Akron officer talks about strategies to survive an active shooter situation

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AKRON, Ohio - Akron Police Officer Lauri Natko travels to schools and businesses throughout the area teaching students and employees how to survive if they find themselves in an active shooter situation.

She says the demand for what she is teaching is growing rapidly.

"We are seeing more and more violence. We are seeing more workplace violence, more shooting incidents, mass shootings are on the rise. Active shooter incidents are on the rise throughout the entire United States," said Natko.

"The goal is survival. To teach people how to survive and prolong their life until police arrive," she added.

The department teaches a popular technique called ALICE (alert, lockdown, inform, counter and evacuate) in schools. They also teach another technique called 'Run, Hide and Fight' in the workplace and a third survival technique called 'Avoid, Deny and Defend.'

As she watches the aftermath of the shooting in Las Vegas, she is reminded that even though public gatherings can be secured and the people there screened, when it comes to someone determined to carry out a mass shooting incident there is no plan that is fool-proof.

"We can't live in fear. These incidents are going to keep continuing and we can't stop our lives. We can't stop enjoying our lives but we can arm people, we can arm them with the knowledge and the ability to protect themselves with the knowledge of what to do if an active shooter were to come where they are at," said Natko.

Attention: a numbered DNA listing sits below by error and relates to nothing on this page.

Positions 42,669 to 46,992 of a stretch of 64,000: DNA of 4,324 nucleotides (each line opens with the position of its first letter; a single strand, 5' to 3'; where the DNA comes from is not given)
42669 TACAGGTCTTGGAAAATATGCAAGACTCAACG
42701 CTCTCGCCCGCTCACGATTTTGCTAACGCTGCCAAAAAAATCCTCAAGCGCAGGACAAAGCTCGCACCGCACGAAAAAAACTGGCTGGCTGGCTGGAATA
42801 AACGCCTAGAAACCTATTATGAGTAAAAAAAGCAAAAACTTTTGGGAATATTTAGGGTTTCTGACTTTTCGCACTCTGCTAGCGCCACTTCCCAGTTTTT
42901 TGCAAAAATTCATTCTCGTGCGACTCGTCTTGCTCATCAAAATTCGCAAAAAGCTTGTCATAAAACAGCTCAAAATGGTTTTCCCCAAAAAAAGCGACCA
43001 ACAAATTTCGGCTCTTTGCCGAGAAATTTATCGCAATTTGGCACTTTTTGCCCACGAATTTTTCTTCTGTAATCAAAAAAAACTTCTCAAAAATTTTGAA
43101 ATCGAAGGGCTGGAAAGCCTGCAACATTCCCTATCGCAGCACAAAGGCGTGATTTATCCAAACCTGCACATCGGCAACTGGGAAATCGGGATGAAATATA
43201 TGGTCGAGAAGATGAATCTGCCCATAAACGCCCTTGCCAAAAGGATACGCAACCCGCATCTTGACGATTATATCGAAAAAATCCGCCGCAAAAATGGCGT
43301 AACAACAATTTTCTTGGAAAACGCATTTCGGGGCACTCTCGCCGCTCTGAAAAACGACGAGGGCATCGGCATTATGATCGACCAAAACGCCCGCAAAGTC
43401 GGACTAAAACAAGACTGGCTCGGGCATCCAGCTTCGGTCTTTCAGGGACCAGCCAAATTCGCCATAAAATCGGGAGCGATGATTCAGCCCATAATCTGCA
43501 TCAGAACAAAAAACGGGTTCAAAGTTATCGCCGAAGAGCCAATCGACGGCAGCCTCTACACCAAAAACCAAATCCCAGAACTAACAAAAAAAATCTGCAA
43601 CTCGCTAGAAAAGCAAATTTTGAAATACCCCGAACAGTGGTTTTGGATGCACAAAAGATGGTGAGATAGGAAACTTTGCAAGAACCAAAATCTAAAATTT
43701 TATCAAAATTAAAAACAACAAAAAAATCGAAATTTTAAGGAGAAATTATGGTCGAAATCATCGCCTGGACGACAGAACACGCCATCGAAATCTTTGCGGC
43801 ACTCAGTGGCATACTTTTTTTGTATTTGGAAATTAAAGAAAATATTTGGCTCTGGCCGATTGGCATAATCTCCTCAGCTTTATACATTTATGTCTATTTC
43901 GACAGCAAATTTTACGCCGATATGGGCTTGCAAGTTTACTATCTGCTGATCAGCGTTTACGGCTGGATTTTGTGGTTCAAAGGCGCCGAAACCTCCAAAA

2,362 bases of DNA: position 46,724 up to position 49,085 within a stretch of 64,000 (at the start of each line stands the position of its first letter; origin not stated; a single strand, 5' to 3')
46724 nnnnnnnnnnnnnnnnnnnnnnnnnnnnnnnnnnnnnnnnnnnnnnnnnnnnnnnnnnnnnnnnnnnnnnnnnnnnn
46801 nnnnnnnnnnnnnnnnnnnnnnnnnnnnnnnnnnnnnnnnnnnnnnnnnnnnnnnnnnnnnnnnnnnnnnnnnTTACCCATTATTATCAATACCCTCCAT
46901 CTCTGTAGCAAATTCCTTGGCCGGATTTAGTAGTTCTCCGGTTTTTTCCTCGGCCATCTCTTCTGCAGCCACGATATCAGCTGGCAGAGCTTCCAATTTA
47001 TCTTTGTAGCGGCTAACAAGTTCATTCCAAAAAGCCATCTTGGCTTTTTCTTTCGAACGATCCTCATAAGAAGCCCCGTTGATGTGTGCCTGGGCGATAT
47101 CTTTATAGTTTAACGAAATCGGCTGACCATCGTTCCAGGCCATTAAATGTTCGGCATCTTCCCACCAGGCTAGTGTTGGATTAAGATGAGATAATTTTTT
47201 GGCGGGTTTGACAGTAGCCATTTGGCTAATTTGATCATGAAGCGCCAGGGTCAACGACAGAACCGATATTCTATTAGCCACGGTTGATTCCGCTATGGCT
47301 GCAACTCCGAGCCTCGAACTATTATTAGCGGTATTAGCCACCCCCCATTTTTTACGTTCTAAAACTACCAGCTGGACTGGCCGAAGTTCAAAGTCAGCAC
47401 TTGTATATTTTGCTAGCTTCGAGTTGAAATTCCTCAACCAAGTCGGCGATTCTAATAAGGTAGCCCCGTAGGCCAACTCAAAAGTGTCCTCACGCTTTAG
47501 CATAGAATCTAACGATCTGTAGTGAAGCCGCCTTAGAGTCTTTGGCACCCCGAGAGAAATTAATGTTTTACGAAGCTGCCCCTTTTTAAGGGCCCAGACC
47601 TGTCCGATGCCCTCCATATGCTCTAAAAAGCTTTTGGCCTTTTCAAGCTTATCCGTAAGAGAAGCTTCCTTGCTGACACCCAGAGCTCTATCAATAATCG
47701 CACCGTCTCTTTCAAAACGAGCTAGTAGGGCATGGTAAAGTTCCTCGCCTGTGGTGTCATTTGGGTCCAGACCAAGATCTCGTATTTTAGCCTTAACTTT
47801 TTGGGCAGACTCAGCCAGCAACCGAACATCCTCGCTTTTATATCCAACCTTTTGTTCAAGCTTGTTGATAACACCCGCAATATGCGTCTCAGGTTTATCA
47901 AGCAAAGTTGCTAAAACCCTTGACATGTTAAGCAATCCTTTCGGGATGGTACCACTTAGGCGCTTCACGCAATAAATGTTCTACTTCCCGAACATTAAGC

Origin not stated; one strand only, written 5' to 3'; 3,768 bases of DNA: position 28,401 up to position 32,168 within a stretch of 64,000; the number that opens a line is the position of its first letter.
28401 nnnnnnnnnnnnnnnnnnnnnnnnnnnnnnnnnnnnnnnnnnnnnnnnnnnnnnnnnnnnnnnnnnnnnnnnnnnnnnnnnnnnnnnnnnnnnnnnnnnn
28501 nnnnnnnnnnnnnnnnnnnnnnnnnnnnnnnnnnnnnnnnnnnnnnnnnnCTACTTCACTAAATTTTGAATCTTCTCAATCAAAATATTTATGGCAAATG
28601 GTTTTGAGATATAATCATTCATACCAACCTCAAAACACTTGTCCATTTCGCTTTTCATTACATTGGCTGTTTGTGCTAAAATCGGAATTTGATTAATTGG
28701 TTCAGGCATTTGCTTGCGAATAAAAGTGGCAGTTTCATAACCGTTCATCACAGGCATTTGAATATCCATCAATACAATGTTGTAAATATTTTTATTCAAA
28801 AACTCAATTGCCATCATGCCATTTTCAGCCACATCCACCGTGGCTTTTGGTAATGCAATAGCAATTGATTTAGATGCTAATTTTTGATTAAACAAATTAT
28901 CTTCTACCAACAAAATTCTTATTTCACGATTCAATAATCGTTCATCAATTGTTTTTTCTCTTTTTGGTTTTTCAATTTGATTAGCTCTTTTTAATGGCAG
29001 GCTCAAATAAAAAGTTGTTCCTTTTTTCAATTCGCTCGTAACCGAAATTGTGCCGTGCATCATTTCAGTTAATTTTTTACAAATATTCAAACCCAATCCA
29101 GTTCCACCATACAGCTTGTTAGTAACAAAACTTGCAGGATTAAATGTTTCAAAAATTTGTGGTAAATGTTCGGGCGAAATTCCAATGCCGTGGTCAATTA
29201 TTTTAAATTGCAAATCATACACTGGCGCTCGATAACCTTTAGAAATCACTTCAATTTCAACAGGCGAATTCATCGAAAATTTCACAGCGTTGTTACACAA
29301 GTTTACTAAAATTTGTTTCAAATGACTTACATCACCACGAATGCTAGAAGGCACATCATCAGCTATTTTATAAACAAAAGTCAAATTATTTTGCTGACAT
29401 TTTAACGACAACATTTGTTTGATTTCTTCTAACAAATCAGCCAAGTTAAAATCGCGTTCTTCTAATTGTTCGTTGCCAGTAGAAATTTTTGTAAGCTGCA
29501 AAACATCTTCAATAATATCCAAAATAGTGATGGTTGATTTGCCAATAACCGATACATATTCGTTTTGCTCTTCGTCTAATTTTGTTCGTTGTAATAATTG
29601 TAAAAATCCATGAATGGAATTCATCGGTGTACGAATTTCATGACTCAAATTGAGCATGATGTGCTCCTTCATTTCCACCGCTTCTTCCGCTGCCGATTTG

The Summit County Sheriff's Office also teaches survival techniques.

Inspector Bill Holland says most of the active shooting incidents happen without warning and are over in a matter of 10-to-15 minutes, faster than a swat team can arrive.

Holland works security at one of the areas largest outdoor concert venues, Blossom Music Center. And while authorities have a plan in place for various scenarios that could happen there they realize they cannot predict or prevent every possible event.

"You can't train for every single scenario. It's not really possible because the mind - the type of attack - is limited to the imagination of the attacker so you kind of have to predict what they are going to do and when it happens just be able to take swift action," said Holland.

Natko says the city of Akron hosts numerous events intended to draw people downtown where there are high-rise buildings including summer concerts at Lock 3, the Rib White and Blue Festival, The Akron Marathon and First Night.

But she says people shouldn't live their lives in fear.

"Aerial shootings are very rare and that was a unique situation that I don't know there's a whole lot of advice we could have given those people," said Natko.

"There's always risk in life. I could cross the street and be hit by a car struck by a vehicle. You are more likely for that to happen than to die in an active shooting event so life always comes with risks but without going out and enjoying it you are not living your life," said Natko.​

More on the Las Vegas shooting, here.